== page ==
CASE STUDY: Side-Stepping Out of the Too-Many-Goals Rut

April 17, 2012 by Stacey Barr

This is an excerpt from the Measure Up Podcast: A Case Study interview with Bec Bach, a Performance Analysis and Reporting Consultant who helps South Australian schools use data and evidence for improvement planning.

school boyBec Bach is a Performance Analysis and Reporting Consultant with the Department of Education and Children’s Services in South Australia (DECS).

Bec used the PuMP technique of Results Mapping with one of DECS’ country schools. This school had fairly high levels of disadvantage, and fortunately it also had the most enthusiastic and positive staff that Bec has worked with. This school underwent a review that recommended specific improvements to their performance.

As a result, the school wanted to update their 3 year improvement plan and invited Bec to help with their targets.

Taking a necessary step sideways to make sense of what to measure

Bec recounts what happened when she introduced PuMP to the whole Leadership Team at the school:

“The first time that I took the Leadership Team through the notion of PuMP I could see that there were a few people who were struggling with it, which was good because they were really honest and open with me. But I really liked the way that the Assistant Principal summed it up. He said ‘Look, you know we asked you to come to help us with something. You’ve come and presented us with something else, but you know what? We’ve taken a step sideways and we’ve actually got a broader view.‘”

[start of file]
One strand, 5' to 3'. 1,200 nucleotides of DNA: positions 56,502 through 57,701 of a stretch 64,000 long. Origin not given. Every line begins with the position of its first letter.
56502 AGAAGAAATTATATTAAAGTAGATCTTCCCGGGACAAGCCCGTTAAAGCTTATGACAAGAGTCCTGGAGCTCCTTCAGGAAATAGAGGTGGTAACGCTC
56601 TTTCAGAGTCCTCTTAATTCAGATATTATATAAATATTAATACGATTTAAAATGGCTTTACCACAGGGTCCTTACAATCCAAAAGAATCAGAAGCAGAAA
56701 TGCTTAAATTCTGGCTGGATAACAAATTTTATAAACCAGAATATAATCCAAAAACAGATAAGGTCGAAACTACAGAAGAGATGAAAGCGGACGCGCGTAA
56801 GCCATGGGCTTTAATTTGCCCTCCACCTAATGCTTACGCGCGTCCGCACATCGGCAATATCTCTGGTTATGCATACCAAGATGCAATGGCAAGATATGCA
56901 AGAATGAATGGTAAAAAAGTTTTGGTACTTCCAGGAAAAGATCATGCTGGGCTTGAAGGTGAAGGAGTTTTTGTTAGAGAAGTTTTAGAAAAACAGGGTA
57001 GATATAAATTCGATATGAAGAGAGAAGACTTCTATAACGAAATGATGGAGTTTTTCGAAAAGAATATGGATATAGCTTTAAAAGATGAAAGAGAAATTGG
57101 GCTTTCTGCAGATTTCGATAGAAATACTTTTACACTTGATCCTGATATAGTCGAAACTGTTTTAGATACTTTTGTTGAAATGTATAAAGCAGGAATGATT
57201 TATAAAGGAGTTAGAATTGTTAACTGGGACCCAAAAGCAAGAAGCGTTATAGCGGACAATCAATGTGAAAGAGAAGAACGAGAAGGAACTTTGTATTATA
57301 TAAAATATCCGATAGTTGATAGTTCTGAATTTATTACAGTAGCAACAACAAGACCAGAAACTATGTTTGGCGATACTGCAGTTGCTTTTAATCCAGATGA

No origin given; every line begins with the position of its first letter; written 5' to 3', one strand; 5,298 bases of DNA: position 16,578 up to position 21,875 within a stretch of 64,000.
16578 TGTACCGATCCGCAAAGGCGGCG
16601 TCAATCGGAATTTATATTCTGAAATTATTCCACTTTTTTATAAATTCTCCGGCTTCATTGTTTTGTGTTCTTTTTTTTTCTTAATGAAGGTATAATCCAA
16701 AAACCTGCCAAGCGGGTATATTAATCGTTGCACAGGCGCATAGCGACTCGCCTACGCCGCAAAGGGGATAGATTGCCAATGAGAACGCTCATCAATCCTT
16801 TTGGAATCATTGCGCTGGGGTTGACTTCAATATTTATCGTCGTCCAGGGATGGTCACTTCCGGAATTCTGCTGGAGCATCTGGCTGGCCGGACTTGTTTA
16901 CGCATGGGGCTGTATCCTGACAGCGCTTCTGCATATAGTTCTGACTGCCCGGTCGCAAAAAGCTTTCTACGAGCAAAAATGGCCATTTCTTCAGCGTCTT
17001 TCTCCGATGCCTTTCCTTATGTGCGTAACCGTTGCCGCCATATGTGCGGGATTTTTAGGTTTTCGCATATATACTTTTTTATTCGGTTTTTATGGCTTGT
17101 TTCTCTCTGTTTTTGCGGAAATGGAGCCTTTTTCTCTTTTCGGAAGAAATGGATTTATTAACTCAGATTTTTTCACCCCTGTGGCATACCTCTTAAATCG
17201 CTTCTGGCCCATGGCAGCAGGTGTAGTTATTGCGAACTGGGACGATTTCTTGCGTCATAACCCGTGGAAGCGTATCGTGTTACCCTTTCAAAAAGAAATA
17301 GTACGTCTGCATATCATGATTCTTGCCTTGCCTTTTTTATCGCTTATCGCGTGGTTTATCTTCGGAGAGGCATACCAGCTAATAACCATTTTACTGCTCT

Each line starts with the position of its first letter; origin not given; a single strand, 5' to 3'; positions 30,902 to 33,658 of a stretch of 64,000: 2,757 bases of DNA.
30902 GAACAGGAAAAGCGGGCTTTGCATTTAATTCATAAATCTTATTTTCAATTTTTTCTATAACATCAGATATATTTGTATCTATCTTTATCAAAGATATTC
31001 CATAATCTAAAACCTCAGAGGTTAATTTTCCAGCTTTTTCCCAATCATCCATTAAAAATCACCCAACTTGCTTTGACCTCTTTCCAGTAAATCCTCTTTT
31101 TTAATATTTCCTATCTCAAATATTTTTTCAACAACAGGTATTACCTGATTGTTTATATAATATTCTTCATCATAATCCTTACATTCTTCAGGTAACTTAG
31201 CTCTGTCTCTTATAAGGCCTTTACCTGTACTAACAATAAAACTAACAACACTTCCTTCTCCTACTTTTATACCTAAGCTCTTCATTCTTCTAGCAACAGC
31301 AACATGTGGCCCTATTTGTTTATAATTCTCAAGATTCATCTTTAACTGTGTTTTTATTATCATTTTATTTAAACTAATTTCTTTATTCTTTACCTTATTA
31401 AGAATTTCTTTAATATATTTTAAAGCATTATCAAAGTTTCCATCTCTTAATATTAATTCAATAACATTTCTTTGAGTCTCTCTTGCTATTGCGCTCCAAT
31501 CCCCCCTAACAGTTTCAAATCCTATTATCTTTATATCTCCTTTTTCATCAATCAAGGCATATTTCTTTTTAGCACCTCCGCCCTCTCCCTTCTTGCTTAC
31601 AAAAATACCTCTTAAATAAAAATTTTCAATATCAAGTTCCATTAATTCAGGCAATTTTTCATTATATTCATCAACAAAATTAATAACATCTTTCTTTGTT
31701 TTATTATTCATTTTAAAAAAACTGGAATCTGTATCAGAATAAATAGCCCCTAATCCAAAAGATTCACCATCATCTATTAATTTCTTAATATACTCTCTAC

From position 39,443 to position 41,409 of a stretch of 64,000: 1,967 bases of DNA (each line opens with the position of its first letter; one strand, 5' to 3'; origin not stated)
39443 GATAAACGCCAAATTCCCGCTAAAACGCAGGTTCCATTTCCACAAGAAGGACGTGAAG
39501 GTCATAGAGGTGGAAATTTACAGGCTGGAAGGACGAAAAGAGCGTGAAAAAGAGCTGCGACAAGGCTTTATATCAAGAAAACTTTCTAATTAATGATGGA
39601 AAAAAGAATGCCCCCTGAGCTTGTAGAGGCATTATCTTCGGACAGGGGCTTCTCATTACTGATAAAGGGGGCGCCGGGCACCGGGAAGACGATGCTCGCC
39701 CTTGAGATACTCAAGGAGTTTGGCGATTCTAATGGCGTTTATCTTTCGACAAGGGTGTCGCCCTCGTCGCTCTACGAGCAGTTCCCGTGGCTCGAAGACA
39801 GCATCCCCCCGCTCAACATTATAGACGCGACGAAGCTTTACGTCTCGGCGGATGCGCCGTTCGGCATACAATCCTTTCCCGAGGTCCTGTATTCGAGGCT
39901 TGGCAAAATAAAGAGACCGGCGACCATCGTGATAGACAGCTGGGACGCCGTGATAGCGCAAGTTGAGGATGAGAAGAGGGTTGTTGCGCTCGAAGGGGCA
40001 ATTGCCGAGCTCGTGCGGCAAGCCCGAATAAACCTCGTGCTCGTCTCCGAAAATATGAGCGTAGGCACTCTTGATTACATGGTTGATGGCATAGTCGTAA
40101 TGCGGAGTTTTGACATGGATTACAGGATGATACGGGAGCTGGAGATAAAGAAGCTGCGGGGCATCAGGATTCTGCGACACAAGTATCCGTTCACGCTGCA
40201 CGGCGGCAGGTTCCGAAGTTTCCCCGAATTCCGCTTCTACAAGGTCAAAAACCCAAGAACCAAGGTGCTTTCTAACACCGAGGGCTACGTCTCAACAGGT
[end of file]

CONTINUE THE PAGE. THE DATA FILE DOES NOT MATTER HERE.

Should you really measure 115 priorities?

The enthusiasm, in fact, turned out to be a challenge for Bec. They wanted to improve everything! Looking at their improvement plan, they had 5 priorities. But within each of those priorities there were about 4 or 5 goals. And they also had a plan for the Junior School, the Middle School, the Senior School and also for the Aboriginal Education Team within the school.

So when Bec started them on Results Mapping, bringing it all together into the one visual map, they found for one priority (about literacy) they had 115 goals to achieve in 3 years. And they were wondering why it was a struggle to get there!

Their plan had never been represented visually before, and this was the biggest impact of the Results Map for this Leadership Team. All their goals suddenly became connected together, and showed them how much improvement work they were trying to do. With 115 goals, it’s just impossible to go really deep and thoroughly into that improvement work.

Focusing measures on things that need improvement versus maintenance

Bec said to the Leadership team:

“Yes they are all important, but what are the things that are most important, what are the commonalities between the Junior School, the Middle School and the Senior School? How can you collectively bring some of those goals together and make them a school goal?”

Bec explained that one of the things that the school found a bit hard was to take things out of their plan. They felt if they take it out of the plan, then they’re not doing it. She suggested to them: